Probate proceedings calls for the validation of a Last Will and all that is stated in the estate document. As soon as an estate decedent dies, the estate executor will step in to ensure the decedent’s estate is shared accordingly as stated by the will. Probate officially begins when the executor file the probate petition to the court. Once the court accepts it, the estate is declared “open”. The court then gives a document known as Letters Testamentary, authorizing the executor to settle the estate. If you were appointed as an estate administrator, then the document given is Letters of Administration.
Two major steps before probate begins
- Finding the decedent’s Will
The first step after a decedent dies is to file the decedent’s will alongside their death certificate and take it to the probate court. If you do not know where they left the will, check with the family to know if the decedent left a will at all. If they have no idea and can’t find it in the decedent’s closet, check in with their attorney.
- Petition the court for probate
Probate officially begins when you file the probate petition to the court. You do this by filing the will and death certificate alongside a written petition to commence probate. Once the court accepts it, the estate is declared “open”.
Handling debt during probate
- Locating and collecting all decedent’s asset.
One major step to manage debt effectively is to take inventory of all that the decedent owned. The estate administrator or executor at this point will need to locate each asset and identify how they’re owned. This involves getting a hold of all his documents, personal papers, bank account statements, and any other possible document. In there, you should be able to determine the existence of investments, life insurance, bonds, shares, and any property the decedent owned. You should then notify the bank to freeze their accounts to prevent fraudulent transactions. It is the executor’s job to keep each asset physically and digitally safe during probate.
- Evaluating the decedent assets
After identifying each asset in decedent’s name, the executor then has to sum everything up. A professional appraisal of the estate may be required. As such, the estate executor’s may consult an accounting professional or an experienced probate attorney. They will then have to open a checking account using estate funds of which they can settle your outstanding bills and probate cost.
- Contact and pay all decedent’s creditor
To effectively know what the decedent owed and to what people, all creditors must be contacted. This will help cancel any invalid claim of debt or non-payment of debt. People will come claiming to be creditors of the deceased, it is however, the job of the executor to figure out what claim is legitimate. It’s advisable hiring an experienced probate attorney for professional guidance.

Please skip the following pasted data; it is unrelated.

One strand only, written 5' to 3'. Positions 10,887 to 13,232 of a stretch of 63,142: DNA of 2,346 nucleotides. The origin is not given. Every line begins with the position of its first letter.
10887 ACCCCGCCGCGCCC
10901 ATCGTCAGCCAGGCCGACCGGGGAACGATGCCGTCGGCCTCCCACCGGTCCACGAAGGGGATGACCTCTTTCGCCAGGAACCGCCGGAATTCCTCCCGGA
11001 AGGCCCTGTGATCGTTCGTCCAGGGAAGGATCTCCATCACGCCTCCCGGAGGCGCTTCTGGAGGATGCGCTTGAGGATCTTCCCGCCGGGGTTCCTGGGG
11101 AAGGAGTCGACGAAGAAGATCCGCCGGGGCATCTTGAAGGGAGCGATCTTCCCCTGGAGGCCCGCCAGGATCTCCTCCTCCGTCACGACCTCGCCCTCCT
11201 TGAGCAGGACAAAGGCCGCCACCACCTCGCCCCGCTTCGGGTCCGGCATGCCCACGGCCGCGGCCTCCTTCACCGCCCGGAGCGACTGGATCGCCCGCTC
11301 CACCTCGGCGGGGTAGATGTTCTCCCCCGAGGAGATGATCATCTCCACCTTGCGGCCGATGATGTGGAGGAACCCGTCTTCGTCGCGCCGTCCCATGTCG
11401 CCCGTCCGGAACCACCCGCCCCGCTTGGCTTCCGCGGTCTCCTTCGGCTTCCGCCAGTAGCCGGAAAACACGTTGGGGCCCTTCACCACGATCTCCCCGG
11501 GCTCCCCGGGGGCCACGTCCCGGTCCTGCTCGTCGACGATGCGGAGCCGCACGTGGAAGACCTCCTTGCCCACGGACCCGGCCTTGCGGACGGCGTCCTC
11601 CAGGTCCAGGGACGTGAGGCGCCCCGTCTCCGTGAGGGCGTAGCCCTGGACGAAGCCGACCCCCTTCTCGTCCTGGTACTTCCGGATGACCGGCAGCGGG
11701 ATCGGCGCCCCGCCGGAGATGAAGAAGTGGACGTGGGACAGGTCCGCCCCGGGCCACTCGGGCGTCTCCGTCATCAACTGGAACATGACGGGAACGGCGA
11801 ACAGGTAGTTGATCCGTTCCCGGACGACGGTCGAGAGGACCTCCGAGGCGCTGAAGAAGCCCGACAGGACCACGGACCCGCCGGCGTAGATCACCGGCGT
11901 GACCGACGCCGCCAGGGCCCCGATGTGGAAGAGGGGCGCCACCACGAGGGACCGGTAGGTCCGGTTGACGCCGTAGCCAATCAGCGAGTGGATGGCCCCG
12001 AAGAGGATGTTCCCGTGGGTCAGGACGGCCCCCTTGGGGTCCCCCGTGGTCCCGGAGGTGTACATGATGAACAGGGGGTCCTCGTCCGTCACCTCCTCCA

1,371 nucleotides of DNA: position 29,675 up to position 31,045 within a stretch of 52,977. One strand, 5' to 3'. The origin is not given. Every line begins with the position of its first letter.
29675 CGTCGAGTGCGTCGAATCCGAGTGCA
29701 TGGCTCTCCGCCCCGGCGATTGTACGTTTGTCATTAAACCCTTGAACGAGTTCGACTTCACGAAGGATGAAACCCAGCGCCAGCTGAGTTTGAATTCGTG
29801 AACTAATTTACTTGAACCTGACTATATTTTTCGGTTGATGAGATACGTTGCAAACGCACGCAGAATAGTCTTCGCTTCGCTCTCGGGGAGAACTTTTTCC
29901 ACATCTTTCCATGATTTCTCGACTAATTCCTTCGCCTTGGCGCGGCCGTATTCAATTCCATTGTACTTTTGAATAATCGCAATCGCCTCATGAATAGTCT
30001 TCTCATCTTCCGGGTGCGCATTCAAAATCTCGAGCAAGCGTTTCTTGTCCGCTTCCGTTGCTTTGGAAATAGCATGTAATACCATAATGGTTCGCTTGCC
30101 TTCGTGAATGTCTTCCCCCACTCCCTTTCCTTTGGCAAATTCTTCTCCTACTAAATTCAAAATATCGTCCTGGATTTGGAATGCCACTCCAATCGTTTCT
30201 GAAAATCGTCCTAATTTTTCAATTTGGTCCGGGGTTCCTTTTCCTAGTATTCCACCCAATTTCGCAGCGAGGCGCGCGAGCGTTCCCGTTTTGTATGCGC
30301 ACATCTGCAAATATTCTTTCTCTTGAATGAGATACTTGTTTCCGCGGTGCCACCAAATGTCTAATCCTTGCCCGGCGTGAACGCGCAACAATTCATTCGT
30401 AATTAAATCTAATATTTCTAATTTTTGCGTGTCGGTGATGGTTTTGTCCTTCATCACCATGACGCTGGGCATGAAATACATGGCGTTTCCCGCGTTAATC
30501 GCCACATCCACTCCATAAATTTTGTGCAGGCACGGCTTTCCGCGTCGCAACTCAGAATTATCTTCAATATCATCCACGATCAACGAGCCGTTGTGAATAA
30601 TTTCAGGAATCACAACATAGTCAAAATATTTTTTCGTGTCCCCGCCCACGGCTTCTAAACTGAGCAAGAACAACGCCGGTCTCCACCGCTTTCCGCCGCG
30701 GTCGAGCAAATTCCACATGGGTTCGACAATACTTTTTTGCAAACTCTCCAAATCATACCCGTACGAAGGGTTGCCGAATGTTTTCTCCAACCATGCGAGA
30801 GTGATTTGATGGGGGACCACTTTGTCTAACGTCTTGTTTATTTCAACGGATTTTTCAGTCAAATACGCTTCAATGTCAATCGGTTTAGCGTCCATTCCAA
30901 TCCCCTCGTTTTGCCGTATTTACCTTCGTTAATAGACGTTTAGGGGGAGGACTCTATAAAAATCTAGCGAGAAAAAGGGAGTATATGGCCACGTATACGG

- Add up all other expense incurred during probate
Typically, during probate proceedings, expenses cannot be sidelined. Expenses could include the cost of getting legal document required for the probate, bills from decedent’s funeral, and medical bills before death among others. Payment of these expenses is essential.
- Clear all estate taxes
Next, all estate taxes must be properly cleared. The executor have to file the tax return forms and pay any income and estate tax on the estate. You may have to consult a probate attorney to determine if the estate is subject to state or federal estate tax and how to go about settling them.
Note: In some situations where there is not enough funds to handle all debts, the decedent’s estate can be utilized in any possible means to pay off debts. This could include selling or renting off part of the decedent’s properties.
After all debts and financial obligations have been settled, the court will grant the estate’s executor the permission to distribute whatever is left of the estate to named beneficiaries. The court’s approval comes with the executor submitting a record of all the transactions made from the estate. If the accounting is accepted, distribution of the assets will be approved.
Handling probate proceedings alone may be easy for just one person. Since there are many stages involved, you may need the services of financial institution and attorneys. Contact a probate attorney today. They can represent you in court and explain the will and every legal jargon you need to understand. In addition, having an attorney by your side brings you credibility in the eyes of the beneficiaries.